This time of year many of us start to feed the birds. But what else should we do to encourage them to flourish in the garden? We know they need help – even sparrows’ numbers are decreasing – and we love to look at them. This post shows you 3 main things to consider.

1. Nesting

Site your nestboxes where they will use them. Now’s the time to put them up, as they start looking for nesting sites in late winter/early spring.

CJ Wildlife says that birds need a clear flight path in and out of the box, but also shelter from wind and rain, and some shade from hot sun. And of course, make them high enough to prevent cats accessing them. You may not have cats but your neighbours’ will quickly find out where the nests are!

Birdboxes photo © CJ Wildlife

‘Organic Gardening’ (RHS series, Stickland and Pears) [out of print but Pears has a similar book here] says different birds prefer different types of box. Robins and spotted flycatchers use an open box with sides and a roof. Bluetits need boxes with a small hole 2.8cm in diameter. Great tits will use ones with holes 3cm in diameter – any wider and the sparrows will take over.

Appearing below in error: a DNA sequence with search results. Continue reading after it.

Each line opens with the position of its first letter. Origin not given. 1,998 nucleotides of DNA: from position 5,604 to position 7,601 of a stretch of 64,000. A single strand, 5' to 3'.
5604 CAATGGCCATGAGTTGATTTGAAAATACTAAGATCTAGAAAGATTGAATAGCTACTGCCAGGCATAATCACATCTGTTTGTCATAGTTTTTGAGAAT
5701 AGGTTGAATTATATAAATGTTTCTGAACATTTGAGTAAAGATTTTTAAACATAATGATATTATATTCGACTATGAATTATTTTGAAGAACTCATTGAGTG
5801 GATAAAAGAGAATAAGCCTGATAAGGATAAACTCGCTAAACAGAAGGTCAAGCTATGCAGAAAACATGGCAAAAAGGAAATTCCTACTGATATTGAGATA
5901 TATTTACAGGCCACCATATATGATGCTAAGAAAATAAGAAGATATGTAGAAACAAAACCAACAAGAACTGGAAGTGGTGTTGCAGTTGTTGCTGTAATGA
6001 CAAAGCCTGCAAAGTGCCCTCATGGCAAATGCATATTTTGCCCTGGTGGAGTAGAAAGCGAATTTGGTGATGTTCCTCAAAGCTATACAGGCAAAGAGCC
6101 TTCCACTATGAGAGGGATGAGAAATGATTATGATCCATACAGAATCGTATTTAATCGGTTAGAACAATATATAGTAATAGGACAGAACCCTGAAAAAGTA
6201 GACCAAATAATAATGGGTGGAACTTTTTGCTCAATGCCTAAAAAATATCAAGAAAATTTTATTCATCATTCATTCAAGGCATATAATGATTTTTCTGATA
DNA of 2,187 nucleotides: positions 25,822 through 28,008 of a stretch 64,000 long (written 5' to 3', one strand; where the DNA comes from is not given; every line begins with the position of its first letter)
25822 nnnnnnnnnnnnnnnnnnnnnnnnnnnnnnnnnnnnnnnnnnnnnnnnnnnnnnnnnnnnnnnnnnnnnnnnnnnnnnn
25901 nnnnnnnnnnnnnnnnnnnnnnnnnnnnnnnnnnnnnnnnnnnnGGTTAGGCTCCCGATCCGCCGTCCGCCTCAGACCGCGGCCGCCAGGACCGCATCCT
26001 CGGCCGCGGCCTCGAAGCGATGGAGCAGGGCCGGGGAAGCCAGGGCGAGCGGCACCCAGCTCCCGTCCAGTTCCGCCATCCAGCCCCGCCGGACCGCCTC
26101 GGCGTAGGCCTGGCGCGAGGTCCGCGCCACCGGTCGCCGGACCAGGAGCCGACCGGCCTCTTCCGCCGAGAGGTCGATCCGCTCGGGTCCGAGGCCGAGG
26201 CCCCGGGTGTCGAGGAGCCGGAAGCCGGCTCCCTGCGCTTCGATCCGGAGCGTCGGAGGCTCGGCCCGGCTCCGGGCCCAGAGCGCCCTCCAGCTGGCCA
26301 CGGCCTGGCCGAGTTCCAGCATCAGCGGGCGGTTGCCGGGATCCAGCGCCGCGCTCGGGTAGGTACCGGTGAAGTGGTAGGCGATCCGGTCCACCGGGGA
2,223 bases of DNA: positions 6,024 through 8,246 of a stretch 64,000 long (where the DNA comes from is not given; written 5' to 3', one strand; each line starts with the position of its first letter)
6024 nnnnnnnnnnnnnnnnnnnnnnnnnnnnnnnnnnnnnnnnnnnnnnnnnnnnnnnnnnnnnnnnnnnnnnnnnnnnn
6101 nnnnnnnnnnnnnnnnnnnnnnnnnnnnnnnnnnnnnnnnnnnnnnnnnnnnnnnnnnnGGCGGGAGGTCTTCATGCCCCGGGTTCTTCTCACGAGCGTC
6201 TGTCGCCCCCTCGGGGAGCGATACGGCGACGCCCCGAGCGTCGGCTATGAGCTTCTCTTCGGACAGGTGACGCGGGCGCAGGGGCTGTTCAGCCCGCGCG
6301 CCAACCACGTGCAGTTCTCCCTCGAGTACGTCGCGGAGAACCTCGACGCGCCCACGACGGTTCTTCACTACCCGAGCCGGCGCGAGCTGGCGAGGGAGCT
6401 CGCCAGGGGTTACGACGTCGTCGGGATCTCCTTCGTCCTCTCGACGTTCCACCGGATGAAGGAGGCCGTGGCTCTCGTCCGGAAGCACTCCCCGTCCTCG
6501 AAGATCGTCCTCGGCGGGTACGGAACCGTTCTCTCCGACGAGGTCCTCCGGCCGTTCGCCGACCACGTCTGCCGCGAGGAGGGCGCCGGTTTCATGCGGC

2. Shelter and food

‘Organic Gardening’ also says to provide different layers of vegetation in your garden. A tall tree (if you can) will be a ‘song post’ where they perch and proclaim their territory. Lucky you if you can get a thrush to sing there! Thick shrubs, hedges, undergrowth and climbers will provide natural nesting sites, and their berries will feed hungry birds in autumn and winter. Flowers that attract insects will give birds their food as well, and seedheads. The sight of a group of goldfinches eating cow parsley seeds, and a bluetit holding on to a stem of opium poppy to poke a hole in the seedhead and extract the tiny seeds can have you fascinated.